A NATIONAL expert has rubbished a claim that it would be a security risk to detail meetings attended by York's council chief executive.
Maurice Frankel, director of the national Campaign for Freedom of Information, said the claim by City of York Council director Ian Floyd was "implausible" and without basis.
Mr Floyd had cited security concerns following a ruling by the Information Commissioner's Office, which found City of York Council had wrongly refused seven Freedom of Information (FOI) requests by local resident Michael Hammill, by incorrectly deeming them "vexatious".
In a statement last Tuesday, Mr Floyd said the council had withheld details of meetings outside York attended by Kersten England between April and November 2013, partly due to concern for the "personal safety of a council employee". He confirmed by email to Mr Hammill and The Press that he meant the chief executive but said he did not mean Mr Hammill himself posed a threat.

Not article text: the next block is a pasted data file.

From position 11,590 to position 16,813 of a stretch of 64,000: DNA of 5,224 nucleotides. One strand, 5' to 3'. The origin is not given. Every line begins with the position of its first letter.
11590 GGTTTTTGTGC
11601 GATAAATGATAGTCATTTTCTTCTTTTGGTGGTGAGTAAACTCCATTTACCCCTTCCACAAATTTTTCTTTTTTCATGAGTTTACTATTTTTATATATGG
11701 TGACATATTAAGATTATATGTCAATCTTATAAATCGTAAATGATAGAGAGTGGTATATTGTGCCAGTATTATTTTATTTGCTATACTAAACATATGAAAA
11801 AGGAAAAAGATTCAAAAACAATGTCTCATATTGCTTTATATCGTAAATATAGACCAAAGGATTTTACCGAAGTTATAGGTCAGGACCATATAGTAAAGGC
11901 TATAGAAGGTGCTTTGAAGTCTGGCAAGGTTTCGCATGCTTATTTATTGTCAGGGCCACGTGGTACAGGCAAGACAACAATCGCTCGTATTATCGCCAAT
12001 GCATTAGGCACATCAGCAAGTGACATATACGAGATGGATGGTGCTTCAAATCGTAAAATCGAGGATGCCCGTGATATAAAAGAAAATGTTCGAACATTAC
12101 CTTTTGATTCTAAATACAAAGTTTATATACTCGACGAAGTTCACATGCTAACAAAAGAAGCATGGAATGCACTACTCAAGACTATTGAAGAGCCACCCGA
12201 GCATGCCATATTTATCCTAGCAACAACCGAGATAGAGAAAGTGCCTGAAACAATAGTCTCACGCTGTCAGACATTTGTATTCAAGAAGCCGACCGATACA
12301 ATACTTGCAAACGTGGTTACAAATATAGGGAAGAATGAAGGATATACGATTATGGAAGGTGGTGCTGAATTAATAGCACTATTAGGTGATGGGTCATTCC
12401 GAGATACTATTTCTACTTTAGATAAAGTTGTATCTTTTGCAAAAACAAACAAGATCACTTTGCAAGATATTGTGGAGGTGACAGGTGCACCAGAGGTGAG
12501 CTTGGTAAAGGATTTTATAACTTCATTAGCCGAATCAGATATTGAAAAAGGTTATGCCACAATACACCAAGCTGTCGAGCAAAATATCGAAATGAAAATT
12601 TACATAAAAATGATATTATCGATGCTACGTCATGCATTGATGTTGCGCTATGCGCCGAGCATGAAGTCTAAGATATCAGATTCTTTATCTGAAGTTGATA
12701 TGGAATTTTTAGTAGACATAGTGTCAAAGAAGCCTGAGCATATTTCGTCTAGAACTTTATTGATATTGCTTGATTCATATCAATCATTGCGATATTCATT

He said the council was also concerned about the disclosure of commercially sensitive information and inappropriately sharing other people's personal information, although separate reasons had initially been given for the FOI request refusal.
Mr Frankel said it was plausible that future and routine travel plans may be withheld for security reasons, as had been ruled during the MPs' expenses scandal, but said it was implausible that publishing details of meetings already attended could constitute a security risk.
He said the council's response to seven FOI requests seemed "all over the place", and showed "a peculiar mix of understanding the Act and part-blindness to what the requests were asking for".